Being named the Reds #1 has raidsed some eyebrows much like when he was named the Game 1 starter in last year’s NLDS. Some will contend that if the Reds have one pitcher who currently has “ace stuff”, it’s Volquez. Not quite sure I’m willing to buy into that, but we must remember that is is still rehabbing in some form from Tommy John surgery. It’s also a popular belief that the season after the procedure is where pitchers tend to flourish. If that’s the case, we may witness a season similar to 2008 when Volquez was 18-7 with a 3.21 ERA.

Bronson Arroyo

To say that Arroyo is a workhorse would be a correct statement. You know what you’re getting when Bronson takes the hill. He’s extremely competitive and is always willing to take one for the team. If he needs to toss a few more innings to save the bullpen, he’s usually not one to complain about that. His personal stats do not seem to matter to him which always makes for a good teammate.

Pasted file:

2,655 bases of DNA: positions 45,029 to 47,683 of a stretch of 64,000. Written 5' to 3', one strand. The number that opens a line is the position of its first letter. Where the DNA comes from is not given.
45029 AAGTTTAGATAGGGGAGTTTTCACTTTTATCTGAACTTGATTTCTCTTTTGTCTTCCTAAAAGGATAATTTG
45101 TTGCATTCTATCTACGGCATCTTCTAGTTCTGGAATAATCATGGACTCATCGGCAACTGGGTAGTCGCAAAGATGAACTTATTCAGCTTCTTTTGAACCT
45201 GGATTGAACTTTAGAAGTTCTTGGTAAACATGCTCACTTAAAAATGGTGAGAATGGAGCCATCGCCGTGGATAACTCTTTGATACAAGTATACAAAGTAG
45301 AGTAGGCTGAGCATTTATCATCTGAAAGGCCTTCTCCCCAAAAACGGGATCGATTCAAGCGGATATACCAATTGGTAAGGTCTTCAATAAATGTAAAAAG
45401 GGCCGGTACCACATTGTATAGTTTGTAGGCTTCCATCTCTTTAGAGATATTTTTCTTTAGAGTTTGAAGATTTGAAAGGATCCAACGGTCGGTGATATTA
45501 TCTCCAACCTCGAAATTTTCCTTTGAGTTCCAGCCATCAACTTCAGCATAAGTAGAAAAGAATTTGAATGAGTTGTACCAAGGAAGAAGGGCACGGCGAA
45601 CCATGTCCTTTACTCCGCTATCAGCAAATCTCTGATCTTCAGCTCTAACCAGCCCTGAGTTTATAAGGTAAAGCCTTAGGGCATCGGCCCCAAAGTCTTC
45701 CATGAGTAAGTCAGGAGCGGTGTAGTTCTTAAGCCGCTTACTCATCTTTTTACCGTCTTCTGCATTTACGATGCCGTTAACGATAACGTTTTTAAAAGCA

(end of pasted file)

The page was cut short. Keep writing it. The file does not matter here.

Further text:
Every season since Arroyo has joined the Reds, he’s been pretty darn consistent. You’ll get 200+ innings, around 15 wins but the ERA may not be the prettiest. It usually approaches a 4.00 although the last two seasons in has been slightly under that. In other words, Arroyo’s 2011 should be similar to what we have all witnessed over the last five seasons. Double digit wins, double digit losses, all those innings and at least one a quote that will leave you wondering.

Johnny Cueto